Drive Them into the Sea

Military Review – The only method of preventing China from successfully annexing Taiwan is to reject calls for a cease-fire, contain Chinese bridgeheads and airheads into as small a perimeter as possible, and then drive the invaders into the sea. Contrary to the limited Army supporting role envisioned in the Pacific, an Army corps will be indispensable and must be fully incorporated into U.S. Indo-Pacific Command (INDOPACOM) Taiwan contingency plans.

United States Approves Possible FMS Of MQ-9B SeaGuardian To Taiwan

Naval News – The United States’ State Department approved a possible Foreign Military Sale (FMS) to Taiwan of four “Weapons-Ready MQ-9B Remotely Piloted Aircraft and related equipment” for an estimated cost of $600 million. The system has “anti-submarine strike capabilities” meaning it is the SeaGuardian variant of General Atomics’ MQ-9B.

United States Approves Possible FMS Of Harpoon Coastal Defense Systems To Taiwan

Naval News – The United States’ State Department approved a possible Foreign Military Sale (FMS) to Taiwan of up to 100 RGM-84L-4 Harpoon Coastal Defense Systems and related equipment for an estimated cost of $2.37 billion. If confirmed, this procurement would significantly boost the Island’s defense against potential amphibious landings by Chinese forces.

Between the Giants: The Future of the Taiwanese Navy in an Era of Great Power Competition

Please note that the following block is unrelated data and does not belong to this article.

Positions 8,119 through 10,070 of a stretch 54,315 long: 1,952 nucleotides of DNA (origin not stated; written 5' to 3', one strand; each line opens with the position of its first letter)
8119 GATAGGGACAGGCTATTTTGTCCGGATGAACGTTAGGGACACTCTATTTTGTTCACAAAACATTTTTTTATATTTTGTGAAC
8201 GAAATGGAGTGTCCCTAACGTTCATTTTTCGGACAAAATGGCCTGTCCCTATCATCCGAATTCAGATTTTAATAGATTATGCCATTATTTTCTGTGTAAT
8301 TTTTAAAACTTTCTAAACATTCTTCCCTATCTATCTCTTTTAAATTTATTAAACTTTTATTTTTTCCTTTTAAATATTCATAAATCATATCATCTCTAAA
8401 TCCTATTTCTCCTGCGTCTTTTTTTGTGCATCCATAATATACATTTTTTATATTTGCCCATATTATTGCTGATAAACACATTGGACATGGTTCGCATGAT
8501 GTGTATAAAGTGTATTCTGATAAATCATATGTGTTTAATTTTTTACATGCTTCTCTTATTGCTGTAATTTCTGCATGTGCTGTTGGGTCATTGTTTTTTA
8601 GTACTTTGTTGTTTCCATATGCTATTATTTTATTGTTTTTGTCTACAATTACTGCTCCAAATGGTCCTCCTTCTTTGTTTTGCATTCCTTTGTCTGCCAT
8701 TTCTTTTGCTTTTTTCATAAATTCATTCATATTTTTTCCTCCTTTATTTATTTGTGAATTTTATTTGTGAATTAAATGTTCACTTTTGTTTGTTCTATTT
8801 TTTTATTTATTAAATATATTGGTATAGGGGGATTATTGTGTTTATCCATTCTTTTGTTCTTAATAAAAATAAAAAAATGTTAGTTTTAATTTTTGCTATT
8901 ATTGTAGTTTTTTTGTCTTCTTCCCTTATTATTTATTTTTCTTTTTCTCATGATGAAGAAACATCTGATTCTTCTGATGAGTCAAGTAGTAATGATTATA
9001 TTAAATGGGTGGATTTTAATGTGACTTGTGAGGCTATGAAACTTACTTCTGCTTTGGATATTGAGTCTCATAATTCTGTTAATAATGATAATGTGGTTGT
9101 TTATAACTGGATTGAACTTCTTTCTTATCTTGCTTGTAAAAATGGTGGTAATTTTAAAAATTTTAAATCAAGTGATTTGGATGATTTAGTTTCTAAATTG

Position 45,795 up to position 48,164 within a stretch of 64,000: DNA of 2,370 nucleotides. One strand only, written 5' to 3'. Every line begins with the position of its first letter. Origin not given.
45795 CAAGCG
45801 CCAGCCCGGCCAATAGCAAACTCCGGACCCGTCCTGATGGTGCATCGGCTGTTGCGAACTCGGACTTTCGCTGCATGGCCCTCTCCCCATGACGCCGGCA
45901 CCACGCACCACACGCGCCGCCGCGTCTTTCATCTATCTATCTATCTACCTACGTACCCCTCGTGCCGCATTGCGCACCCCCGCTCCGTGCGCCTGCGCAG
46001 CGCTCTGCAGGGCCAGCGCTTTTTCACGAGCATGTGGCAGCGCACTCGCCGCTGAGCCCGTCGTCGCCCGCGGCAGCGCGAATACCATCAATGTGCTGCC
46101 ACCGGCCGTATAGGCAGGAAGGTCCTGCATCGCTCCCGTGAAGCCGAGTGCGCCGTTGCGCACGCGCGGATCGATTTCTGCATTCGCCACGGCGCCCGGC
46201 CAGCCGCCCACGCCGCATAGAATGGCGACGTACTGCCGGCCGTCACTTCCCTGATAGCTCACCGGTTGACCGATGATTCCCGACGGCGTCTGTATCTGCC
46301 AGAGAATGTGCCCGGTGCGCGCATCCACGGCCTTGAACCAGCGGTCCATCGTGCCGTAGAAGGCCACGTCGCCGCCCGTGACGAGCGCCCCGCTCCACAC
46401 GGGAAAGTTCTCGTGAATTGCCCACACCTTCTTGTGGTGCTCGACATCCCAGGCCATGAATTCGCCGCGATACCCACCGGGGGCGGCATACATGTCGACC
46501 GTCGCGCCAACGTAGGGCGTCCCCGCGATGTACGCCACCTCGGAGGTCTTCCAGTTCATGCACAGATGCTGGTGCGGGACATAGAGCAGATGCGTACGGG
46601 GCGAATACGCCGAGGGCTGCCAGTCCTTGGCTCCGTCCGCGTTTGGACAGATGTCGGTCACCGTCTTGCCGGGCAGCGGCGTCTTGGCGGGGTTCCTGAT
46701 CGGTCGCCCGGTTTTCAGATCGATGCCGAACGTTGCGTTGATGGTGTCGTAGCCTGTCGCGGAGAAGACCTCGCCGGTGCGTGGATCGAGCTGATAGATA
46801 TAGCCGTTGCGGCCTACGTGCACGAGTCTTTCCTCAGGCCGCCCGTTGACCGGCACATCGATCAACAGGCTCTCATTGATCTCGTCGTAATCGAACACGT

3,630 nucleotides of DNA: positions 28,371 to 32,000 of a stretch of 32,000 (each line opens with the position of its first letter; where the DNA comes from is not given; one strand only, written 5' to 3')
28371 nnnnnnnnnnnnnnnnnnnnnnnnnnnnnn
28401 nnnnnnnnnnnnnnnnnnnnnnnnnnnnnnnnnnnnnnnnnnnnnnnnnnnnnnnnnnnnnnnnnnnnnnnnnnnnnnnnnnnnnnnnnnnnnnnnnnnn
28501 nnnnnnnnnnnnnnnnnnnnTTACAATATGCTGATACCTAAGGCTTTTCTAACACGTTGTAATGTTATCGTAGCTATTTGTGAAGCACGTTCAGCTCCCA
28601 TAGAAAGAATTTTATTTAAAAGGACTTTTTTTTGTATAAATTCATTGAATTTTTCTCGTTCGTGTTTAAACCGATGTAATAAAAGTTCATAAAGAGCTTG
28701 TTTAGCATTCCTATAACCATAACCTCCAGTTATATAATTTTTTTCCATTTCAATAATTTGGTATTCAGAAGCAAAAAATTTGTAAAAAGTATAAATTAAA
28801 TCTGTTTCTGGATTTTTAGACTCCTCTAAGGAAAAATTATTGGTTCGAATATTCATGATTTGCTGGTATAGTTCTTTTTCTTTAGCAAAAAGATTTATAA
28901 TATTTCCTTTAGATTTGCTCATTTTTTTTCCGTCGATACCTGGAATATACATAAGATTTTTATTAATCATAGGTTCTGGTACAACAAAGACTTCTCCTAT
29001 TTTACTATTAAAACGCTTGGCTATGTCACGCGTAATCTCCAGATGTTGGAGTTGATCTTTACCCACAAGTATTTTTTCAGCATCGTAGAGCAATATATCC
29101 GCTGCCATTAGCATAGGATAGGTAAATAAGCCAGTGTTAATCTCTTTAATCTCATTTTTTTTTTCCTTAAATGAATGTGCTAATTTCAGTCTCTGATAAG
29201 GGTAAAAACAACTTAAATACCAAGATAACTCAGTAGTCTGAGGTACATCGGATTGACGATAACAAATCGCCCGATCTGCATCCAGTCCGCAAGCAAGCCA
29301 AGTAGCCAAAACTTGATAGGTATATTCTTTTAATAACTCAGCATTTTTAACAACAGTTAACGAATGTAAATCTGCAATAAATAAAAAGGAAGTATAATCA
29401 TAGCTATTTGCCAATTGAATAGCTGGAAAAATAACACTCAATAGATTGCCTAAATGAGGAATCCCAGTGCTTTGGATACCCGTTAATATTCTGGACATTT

CIMSEC – In this new era of great power competition the ROCN is designed to maximize utility with a small budget while facing a much wealthier and larger adversary. The small surface fleet patrols and guards the island’s territorial waters, while the anti-invasion force is designed to ensure that the PLA will not be able to land troops on the beach without paying a heavy toll. The future of the ROCN is likely one of further bifurcation, with the anti-invasion fleet continuing to dwarf the surface fleet. Pursuant to its hedgehog strategy, the ROCN will concentrate on raising the cost of conflict with China in the years to come in an attempt to prevent Chinese aggression, while the surface fleet will conduct goodwill tours and conduct joint operations with allies to build relationships and raise Taiwan’s image abroad.

F-16V Fighters For Taiwan: $8 Billion Well Spent? Yes and No

National Interest – James Holmes writes that it is incumbent on President Tsai and her advisers to mull the opportunity costs of the looming F-16V purchase. What Taipei spends on Vipers cannot be spent on something else, barring a major increase in the fraction of GDP allocated to defense. If $8 billion would buy platforms and weapons with greater operational and strategic heft, budgeteers should redirect funding to procure them.